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Advisory panel issues response to Sidewalks Labs' Quayside master plan

Comments from Waterfront Toronto’s Digital Strategy Advisory Panel include “frustratingly abstract” and “unwieldy and repetitive”.

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The highly innovative Toronto quayside project has divided opinion
The highly innovative Toronto quayside project has divided opinion

“Frustratingly abstract” and “somewhat unwieldy and repetitive” are among the comments made by Waterfront Toronto’s Digital Strategy Advisory Panel (DSAP) about the controversial smart city Quayside development master plan by the Alphabet-owned Sidewalk Labs, a sister company to Google.

 

DSAP, a group of 15 Canadian and international subject matter experts who span a range of disciplines, meets bi-monthly and a Preliminary Commentary on the Sidewalk Labs Master Innovation and Development Plan (MIDP) marks its first formal document about the development.

 

Highlighting areas of concern

 

In a blog post on the Waterfront Toronto website, Michael Geist, DSAP chair, writes that the commentary is not intended to represent the position of the panel as a whole but is rather a summary of the comments made by individual panellists. He added that it is also not intended as a full assessment of the MIDP but rather is an opportunity to highlight areas which DSAP members feel require additional information, clarity, or amendment.

 

Geist emphasised though that the concerns raised by the group “should not be taken lightly, as they are not lightly made”.

 

Some of the comments in the report will add to the overall concerns about the development which has been dogged with controversy, especially in the area of data sharing and privacy.

 

In April, the Canadian Civil Liberties Association (CCLA) announced it was suing Waterfront Toronto and the federal, provincial and municipal governments over the project stating that the three levels of government had "sold out" citizens’ constitutional rights to freedom from surveillance “to the global surveillance mammoth of behavioural data collection, Google”.

The development of overarching data governance mechanisms should be shifted to Waterfront Toronto and its government partners

There have also been a number of high-profile resignations associated with the project: tech entrepreneur Saadia Muzaffar resigned from the advisory panel because of concerns around personal data, followed by privacy expert, Ann Cavoukian, from her position as advisor to Sidewalk Labs.

 

The project has also divided opinion though. In July, the Toronto Region Board of Trade has published an open letter signed by 30 influential figures urging Torontonians and public officials to “welcome and evaluate" Sidewalk Labs’ draft (MIDP "for the many positives it can bring”.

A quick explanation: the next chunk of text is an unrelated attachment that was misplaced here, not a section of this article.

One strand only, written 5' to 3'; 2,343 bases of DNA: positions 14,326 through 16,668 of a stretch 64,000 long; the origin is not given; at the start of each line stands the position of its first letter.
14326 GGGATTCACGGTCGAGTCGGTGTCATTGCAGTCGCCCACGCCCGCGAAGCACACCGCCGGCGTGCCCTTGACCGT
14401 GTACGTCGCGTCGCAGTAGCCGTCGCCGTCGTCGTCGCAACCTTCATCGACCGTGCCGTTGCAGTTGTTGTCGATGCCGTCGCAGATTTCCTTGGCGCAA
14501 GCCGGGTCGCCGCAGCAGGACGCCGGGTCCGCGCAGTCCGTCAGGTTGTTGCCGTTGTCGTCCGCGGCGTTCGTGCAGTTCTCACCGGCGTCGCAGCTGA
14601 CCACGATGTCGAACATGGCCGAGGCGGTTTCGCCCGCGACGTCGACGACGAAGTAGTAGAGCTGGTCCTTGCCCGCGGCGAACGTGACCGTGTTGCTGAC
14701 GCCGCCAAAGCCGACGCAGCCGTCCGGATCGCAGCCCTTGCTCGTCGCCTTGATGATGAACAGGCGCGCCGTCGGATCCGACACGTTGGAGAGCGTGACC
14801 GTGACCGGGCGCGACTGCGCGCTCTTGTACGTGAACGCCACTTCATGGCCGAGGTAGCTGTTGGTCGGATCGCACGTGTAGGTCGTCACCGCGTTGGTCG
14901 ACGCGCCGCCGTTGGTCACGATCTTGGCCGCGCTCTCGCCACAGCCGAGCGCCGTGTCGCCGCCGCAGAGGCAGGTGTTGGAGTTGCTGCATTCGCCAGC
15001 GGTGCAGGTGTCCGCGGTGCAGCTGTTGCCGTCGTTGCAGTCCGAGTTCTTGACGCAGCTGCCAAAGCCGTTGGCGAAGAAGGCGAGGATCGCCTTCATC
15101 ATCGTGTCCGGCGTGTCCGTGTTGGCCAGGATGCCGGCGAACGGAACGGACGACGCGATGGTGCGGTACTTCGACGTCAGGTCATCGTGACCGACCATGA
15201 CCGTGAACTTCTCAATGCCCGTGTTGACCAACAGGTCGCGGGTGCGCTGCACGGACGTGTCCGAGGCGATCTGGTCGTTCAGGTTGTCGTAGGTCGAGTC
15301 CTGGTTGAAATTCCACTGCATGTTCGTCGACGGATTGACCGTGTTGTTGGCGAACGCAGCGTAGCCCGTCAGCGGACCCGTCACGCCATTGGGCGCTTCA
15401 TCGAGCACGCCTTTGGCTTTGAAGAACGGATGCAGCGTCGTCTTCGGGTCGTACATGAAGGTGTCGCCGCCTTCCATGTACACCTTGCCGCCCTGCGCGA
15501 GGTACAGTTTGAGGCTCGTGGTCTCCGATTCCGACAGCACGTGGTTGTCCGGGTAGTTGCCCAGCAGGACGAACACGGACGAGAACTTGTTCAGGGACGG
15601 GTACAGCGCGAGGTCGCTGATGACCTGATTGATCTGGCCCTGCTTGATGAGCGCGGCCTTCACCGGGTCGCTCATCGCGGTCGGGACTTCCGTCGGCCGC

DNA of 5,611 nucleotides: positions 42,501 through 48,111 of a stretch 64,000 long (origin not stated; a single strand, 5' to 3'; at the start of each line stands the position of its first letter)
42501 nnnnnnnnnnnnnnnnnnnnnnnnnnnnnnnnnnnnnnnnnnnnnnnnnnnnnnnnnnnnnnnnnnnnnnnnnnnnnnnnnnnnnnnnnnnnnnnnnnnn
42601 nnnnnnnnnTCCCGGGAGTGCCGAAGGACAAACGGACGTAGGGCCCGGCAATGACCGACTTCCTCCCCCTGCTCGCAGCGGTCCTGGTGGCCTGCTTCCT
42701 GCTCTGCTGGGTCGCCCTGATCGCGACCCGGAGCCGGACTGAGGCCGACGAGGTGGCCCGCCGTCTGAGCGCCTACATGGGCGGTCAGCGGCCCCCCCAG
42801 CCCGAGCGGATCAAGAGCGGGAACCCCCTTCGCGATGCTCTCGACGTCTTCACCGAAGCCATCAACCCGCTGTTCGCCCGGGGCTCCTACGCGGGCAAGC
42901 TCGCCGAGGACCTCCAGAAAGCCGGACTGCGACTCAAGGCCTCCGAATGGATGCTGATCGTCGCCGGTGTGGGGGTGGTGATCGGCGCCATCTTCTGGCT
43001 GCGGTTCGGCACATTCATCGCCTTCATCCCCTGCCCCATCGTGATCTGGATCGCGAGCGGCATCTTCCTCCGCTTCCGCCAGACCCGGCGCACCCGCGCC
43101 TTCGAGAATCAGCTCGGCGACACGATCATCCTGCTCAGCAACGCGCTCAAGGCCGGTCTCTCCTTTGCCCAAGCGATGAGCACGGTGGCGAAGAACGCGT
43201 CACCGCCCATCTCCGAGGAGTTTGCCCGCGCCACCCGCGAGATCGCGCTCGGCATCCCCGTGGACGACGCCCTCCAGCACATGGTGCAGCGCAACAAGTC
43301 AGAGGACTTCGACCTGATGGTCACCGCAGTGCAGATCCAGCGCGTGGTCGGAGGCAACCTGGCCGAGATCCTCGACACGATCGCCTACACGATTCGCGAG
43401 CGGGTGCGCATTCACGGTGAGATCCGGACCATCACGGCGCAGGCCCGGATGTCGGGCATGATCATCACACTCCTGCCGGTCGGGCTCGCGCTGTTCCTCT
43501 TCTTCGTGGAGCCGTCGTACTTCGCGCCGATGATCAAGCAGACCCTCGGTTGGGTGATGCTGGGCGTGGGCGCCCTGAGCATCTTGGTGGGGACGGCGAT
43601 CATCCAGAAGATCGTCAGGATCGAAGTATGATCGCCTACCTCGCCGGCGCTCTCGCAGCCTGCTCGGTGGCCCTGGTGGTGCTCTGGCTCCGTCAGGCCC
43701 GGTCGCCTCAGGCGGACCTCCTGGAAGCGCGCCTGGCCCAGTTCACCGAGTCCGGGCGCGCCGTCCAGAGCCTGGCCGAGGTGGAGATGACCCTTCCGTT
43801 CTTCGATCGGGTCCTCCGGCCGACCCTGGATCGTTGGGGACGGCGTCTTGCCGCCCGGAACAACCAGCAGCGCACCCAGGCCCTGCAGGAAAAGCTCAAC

Preliminary observations

 

The DSAP’s Report Writing Working Group – consisting of Charles Finley, Andrew Clement, Karen Gomez, and Mark Wilson – led the development of the commentary, and have made a series of preliminary observations:

  • Overall: in many areas, the MIDP is not sufficiently specific about critical areas of its digital innovation proposals, and it does not provide a clear path for individuals, civic society, or small/startup businesses to participate from design, implementation, operations, and sustainability perspectives.
  • Digital innovations: further information is required to show how digital innovations – including infrastructure and launch services – will support Waterfront Toronto’s goals for Quayside. This should include a shift from “what” is proposed to “how” the proposal will accomplish the objective, and why the proposal is superior to alternatives.
  • Data governance/privacy: The development of overarching data governance mechanisms should be shifted to Waterfront Toronto and its government partners, while Sidewalk Labs should focus on elaborating on how it will make its own proposals for data collection, processing and use more transparent, accountable and amenable to a robust privacy protection regime.
  • Intellectual property/economic development: While welcome, the current value sharing proposals are insufficient. Moreover, additional specific commitments designed to enable the growth of the local urban innovation industry are needed.

Geist writes that addressing these observations may represent a challenge, and potentially a significant one, adding: “Yet, we are confident that this commentary can contribute to the ongoing evaluation of the project by Waterfront Toronto, the evolution of Sidewalk Lab’s MIDP, and the ongoing policy discussions occurring at all levels of government.

Further information is required to show how digital innovations – including infrastructure and launch services – will support Waterfront Toronto’s goals for Quayside

“We look forward to responses from the appropriate parties, and to continuing to engage with Sidewalk Labs and Waterfront Toronto as this process moves forward.”

Once any amendments to the MIDP and/or additional information have been received (including any information provided by Sidewalk Labs in response to DSAP’s comments), the panel said it will engage in a full review of all elements of the plan that fall within its expertise “taking into account any relevant contextual considerations”. This review, which will also be made public, will include recommendations to Waterfront Toronto management.

 

Those with questions to the panel can send them via Waterfront Toronto at [email protected] and they will be passed on.

 

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